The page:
The Last Minute

The Last Minute

directed by Stephen Norrington

starring Max Beesley, Emily Corrie, Kate Ashfield, Jason Isaacs

Palm Pictures

Billy Byrne is the “Next Big Thing”, and we get to watch as the entertainment industry embraces him and hypes him into a worldwide celebrity. We get to see the flash and glitz, the sex and violence, the shock and the awe. And all of this is in the first thirty minutes of the movie. And all of this is before his art is revealed to the public. From there the ride just gets wilder, from black dogs, to gangs of Dickensian thieves, to monsters in backpacks in The Last Minute.

We never find out what it is that Billy does. Is he a singer? Actor? Director? Model? Painter? But we really don’t need to know, as the underlying theme of hype and art are universal no matter the medium. Billy introduces the movie by notifying you of the number of minutes you have in your life, and how precious few you may have left to do something, anything, regardless of what others may think of it. This remains a theme as we spend precious minutes watching Billy’s story.

Stephen Norrington made this personal film between Blade and The League of Extraordinary Gentlemen. You can still see his visual fingerprints on it, if you were a fan of Blade. The editing is hectic but effective, unlike a lot of the uber-cool MTV-graduate directors these days. Norrington also wrote The Last Minute, making it even more personal than his previous work. His cast is impressive, with Max Beesley drawing you in as the personable Billy Byrne, Emily Corrie and Kate Ashfield as the women in his life, and an ensemble of England’s finest crop of up-and-coming actors making this unreal world believable. Even Blade alums Udo Kier and Steven Dorff show up for memorable cameos.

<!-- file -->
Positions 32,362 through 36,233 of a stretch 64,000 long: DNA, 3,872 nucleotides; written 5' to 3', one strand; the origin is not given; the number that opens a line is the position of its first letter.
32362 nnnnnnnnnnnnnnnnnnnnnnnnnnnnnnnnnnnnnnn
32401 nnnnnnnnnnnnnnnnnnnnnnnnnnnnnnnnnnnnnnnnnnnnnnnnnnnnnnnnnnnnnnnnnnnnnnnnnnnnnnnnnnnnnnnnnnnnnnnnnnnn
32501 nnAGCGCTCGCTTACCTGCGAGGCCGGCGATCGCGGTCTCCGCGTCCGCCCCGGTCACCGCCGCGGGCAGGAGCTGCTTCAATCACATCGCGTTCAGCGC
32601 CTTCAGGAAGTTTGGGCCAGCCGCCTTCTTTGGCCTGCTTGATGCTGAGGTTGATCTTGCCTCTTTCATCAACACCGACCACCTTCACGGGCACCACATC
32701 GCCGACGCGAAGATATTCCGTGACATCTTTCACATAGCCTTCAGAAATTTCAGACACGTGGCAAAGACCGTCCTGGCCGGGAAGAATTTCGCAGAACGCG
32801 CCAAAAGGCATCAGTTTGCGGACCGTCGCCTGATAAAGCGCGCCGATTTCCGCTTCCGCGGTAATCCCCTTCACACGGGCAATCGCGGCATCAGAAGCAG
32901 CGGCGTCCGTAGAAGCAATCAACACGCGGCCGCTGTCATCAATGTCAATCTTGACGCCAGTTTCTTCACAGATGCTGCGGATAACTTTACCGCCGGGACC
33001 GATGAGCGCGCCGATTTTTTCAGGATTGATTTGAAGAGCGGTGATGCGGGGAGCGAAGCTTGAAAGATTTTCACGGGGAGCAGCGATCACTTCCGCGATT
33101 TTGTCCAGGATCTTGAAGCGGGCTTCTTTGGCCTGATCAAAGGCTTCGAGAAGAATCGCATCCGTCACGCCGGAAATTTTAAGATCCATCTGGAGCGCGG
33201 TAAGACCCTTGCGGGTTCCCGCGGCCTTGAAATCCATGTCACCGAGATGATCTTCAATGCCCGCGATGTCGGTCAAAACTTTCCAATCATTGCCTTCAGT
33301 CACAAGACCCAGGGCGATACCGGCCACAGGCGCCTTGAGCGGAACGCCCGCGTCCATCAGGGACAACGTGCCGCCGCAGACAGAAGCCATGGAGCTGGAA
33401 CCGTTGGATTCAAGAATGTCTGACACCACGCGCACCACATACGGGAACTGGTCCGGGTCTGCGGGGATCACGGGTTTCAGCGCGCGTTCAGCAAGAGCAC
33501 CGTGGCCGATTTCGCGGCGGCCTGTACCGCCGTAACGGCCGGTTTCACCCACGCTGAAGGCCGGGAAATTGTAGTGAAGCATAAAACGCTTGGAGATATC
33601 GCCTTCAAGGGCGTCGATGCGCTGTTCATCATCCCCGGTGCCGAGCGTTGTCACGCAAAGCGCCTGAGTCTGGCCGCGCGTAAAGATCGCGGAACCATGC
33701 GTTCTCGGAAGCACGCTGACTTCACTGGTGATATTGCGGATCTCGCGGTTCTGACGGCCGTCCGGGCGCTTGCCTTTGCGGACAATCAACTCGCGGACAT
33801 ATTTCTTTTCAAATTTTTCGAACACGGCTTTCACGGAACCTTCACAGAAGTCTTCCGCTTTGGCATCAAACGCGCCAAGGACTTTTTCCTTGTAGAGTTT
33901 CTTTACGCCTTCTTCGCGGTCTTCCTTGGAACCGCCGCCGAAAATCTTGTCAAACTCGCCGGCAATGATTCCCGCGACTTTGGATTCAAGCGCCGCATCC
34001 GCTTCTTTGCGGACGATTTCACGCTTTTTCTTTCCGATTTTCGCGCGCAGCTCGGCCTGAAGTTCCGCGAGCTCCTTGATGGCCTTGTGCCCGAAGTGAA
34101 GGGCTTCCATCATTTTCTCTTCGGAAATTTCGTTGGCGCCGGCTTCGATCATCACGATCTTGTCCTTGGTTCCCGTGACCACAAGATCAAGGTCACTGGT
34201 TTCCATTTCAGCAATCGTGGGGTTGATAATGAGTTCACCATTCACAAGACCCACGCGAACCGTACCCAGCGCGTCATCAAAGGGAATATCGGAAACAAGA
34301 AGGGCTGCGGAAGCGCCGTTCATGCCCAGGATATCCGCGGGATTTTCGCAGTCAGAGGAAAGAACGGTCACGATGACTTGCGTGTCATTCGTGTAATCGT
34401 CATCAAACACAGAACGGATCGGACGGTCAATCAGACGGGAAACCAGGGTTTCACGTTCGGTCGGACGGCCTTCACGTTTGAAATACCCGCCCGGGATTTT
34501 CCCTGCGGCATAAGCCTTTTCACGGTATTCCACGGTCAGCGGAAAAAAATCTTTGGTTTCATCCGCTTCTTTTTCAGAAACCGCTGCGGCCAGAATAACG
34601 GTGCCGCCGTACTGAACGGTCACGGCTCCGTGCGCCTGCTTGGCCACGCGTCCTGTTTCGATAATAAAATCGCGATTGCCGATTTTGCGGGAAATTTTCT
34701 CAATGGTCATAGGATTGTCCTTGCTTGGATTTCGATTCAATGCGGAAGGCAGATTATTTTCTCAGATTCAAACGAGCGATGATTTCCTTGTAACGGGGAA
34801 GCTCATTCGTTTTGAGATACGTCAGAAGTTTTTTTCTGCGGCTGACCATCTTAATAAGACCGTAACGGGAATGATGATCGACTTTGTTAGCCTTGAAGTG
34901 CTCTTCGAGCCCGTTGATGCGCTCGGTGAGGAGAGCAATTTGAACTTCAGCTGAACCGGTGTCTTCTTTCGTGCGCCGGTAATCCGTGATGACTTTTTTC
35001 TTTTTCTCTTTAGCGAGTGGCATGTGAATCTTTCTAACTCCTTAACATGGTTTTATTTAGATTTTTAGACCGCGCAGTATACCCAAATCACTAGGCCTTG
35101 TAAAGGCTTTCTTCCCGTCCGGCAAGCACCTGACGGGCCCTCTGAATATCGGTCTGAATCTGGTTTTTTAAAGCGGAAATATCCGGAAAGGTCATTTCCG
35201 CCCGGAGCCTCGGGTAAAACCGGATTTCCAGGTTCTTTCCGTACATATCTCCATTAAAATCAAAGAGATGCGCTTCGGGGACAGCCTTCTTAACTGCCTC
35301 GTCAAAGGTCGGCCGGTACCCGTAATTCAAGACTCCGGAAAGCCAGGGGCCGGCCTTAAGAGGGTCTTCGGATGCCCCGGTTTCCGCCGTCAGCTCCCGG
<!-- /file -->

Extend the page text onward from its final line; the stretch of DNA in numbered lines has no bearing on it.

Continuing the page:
The DVD is full of extras, from cast and crew bios, to behind-the-scenes features, to hidden interviews, and even more. But there weren’t any subtitles on my disc. I haven’t had a chance to listen to the commentary by Norrington completely, but it seems like it lets the audience in on the autobiographical aspects of Billy’s journey. Perhaps, when Blade became a success, he heard a lot of the same hype from people in Hollywood. Hopefully, this film will help him keep perspective when dealing with stars and producers who want to interfere with his vision in the future. I am sure he was thinking of Billy Byrne when the first weekend numbers came in for LXG! and so many were writing his future off.

While it drags a little in the middle, The Last Minute is an interesting, out there, personal film from a storyteller with something to say. It is definitely the type of film that works better as a DVD. You get so much more of the story than just the film itself with this DVD. Rent it, if for nothing else, than for the violent song and dance number by Jason Isaacs (Lucius Malfoy in Harry Potter and the Chamber of Secrets) in an underground S&M club. And remember, the clock is ticking.

The Last Minute:

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